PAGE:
She added, “We absolutely want to put vaccines in the arms of all our residents. This jurisdiction was the one that was hardest hit. But it’s also the one that has been neglected, really, if we’re honest about it for decades now.”
Overcoming hesitancy: ‘People, go get the vaccine’
Part of the reason for the slow rollout of the vaccines has been hesitancy by health care workers to receive it, officials acknowledged.
“There is a hesitancy in the hospital systems as well as across the board,” Carter said. “The hospital systems are working hard to overcome that. … It’s not time to take it away from them quite yet. I mean, if it’s prolonged for a very, very long time that they’re not using vaccines, that’s one thing. But not enough time has gone by yet, and they’re working really hard to make sure that their personnel get vaccinated.”
Alsobrooks pointed to the historical lack of trust in the medical community by African Americans and spoke in personal terms about her own hesitancy in getting the vaccine.
“I’m going to tell you truth — I’m not a person who would rush, ordinarily, to get a vaccine,” Alsobrooks said. “I’m sure my team is going to cringe when they hear me say (that). They said, ‘Go get the vaccine.’ I’m a person who doesn’t even get the flu shot.”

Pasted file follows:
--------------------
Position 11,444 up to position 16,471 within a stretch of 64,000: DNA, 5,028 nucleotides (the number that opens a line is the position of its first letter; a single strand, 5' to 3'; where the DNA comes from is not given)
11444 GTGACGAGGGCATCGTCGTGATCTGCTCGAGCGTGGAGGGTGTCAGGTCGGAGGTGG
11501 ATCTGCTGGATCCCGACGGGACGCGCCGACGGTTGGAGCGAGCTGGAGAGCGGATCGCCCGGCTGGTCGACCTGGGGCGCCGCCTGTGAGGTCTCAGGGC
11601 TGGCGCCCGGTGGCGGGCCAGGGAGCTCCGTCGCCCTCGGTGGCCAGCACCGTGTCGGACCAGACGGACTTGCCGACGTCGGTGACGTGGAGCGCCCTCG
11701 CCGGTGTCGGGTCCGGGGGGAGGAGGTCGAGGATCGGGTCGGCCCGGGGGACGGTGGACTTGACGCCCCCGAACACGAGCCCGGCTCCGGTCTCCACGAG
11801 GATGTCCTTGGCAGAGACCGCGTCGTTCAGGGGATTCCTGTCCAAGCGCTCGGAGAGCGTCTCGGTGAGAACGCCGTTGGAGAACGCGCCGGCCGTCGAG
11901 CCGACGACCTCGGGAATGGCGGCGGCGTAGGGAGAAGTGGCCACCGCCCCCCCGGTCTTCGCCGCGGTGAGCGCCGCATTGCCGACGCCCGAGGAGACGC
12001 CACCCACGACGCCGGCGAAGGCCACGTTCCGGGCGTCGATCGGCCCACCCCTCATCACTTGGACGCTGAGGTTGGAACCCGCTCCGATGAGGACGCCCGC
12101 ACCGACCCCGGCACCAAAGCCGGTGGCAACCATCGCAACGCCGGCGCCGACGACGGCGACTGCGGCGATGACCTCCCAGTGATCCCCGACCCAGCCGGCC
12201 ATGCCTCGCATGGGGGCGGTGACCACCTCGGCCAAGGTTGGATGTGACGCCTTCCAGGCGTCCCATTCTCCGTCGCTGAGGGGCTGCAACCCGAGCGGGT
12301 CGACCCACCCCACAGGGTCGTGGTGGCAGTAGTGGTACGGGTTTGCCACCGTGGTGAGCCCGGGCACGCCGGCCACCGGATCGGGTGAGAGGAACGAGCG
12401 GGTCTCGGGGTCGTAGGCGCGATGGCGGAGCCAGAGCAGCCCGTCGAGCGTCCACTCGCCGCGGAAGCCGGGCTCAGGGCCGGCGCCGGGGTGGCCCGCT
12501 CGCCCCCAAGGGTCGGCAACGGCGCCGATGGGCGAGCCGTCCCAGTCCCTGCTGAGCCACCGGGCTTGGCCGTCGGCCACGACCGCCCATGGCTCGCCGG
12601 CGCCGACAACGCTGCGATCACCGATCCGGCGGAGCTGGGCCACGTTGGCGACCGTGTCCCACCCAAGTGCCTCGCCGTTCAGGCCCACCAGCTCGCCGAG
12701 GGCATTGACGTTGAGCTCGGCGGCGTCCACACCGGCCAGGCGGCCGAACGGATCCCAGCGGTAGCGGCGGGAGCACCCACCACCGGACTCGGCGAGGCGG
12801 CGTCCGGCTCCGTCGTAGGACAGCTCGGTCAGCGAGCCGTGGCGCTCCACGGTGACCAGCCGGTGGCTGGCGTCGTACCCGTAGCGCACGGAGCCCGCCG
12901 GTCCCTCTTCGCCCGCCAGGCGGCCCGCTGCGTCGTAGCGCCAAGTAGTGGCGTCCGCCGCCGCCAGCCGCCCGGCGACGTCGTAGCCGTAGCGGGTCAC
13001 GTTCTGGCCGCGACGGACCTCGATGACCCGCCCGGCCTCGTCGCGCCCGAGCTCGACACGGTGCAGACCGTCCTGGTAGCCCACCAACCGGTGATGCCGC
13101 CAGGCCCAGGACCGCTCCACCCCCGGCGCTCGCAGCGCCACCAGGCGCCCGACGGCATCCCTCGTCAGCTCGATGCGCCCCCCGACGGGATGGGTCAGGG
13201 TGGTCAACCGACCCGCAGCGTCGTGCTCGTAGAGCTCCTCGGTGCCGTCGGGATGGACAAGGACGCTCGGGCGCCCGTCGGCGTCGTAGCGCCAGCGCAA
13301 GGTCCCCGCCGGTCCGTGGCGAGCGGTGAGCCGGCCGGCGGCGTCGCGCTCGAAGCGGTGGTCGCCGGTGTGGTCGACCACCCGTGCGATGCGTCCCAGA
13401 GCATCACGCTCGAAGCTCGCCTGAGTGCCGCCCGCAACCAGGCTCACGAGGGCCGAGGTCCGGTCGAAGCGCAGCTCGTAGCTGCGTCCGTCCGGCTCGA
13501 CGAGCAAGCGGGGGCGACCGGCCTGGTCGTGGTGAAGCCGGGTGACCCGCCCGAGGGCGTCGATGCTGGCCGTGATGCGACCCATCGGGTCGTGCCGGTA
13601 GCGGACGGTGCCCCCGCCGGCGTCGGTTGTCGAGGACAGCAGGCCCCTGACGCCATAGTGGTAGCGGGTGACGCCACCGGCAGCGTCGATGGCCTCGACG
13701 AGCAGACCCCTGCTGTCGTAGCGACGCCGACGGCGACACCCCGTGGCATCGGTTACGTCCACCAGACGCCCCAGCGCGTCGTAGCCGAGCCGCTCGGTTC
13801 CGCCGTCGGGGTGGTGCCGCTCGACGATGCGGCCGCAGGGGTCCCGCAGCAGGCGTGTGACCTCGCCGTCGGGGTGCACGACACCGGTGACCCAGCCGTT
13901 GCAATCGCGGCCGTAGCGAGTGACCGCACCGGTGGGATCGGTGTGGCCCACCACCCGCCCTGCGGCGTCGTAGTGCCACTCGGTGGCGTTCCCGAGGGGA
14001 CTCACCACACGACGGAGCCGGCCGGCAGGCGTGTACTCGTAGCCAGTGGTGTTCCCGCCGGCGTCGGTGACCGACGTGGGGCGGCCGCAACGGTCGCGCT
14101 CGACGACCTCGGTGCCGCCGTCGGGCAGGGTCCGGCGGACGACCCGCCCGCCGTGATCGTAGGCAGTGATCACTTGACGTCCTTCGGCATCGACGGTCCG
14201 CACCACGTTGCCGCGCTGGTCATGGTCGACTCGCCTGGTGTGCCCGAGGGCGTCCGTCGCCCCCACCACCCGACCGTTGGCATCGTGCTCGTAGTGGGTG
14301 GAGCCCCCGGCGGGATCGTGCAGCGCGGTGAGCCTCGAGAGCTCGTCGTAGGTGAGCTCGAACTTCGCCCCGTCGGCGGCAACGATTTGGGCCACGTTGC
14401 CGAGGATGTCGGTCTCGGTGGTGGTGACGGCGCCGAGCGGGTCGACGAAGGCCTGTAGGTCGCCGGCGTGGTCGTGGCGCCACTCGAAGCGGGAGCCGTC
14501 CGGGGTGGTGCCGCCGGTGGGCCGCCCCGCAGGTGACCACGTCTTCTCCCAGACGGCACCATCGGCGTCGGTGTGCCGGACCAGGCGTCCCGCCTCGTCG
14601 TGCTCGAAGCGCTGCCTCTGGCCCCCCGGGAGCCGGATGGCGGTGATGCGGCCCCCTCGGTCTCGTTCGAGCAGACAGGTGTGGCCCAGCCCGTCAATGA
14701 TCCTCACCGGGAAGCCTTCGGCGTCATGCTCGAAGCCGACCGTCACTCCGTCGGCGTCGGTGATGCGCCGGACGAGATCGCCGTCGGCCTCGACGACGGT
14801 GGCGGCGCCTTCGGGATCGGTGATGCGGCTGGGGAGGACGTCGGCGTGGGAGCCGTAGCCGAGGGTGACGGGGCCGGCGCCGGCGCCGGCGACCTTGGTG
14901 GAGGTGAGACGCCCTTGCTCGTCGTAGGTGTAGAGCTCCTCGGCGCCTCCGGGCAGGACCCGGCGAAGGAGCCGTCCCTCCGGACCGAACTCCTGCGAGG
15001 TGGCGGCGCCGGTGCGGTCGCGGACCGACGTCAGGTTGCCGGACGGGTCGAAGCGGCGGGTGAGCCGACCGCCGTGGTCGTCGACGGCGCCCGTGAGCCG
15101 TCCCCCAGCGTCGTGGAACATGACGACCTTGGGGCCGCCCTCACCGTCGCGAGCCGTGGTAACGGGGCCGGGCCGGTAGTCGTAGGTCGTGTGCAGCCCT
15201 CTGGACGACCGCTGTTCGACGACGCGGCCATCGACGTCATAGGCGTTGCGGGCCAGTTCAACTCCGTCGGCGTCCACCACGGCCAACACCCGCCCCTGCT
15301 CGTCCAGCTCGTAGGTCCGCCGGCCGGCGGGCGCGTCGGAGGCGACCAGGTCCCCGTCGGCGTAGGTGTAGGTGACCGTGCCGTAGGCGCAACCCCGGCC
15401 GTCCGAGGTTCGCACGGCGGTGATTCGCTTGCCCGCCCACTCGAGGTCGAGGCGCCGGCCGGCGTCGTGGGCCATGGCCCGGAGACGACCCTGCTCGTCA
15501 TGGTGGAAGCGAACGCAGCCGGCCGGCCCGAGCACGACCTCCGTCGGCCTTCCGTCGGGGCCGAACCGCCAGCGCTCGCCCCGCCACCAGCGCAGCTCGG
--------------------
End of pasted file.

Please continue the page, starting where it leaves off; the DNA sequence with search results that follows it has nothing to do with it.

The county executive said she was convinced by Carter, the county’s health officer, that it was safe and effective and the only side effect she experienced was slight soreness at the injection site.
“People, go get the vaccine,” Alsobrooks said. “Let’s do this, and let’s save the lives of the people we love.”
Even as planning has turned to the vaccine rollout, officials said the county is continuing to see a spike in coronavirus cases and hospitalizations.
“We are still very much, unfortunately, in the midst of a surge,” Alsobrooks said. “This was my fear and concern, especially over the holiday.”
The positivity rate — the percentage of coronavirus tests coming back positive — is now 11.7%, which is more than double the recommended rate of 5%. The county is also monitoring hospitalizations, which have been on the rise since November.
Carter said the county is in an “active outbreak” based on the metrics. “We absolutely do not want our hospitals to become overrun. That’s very critical,” Carter said.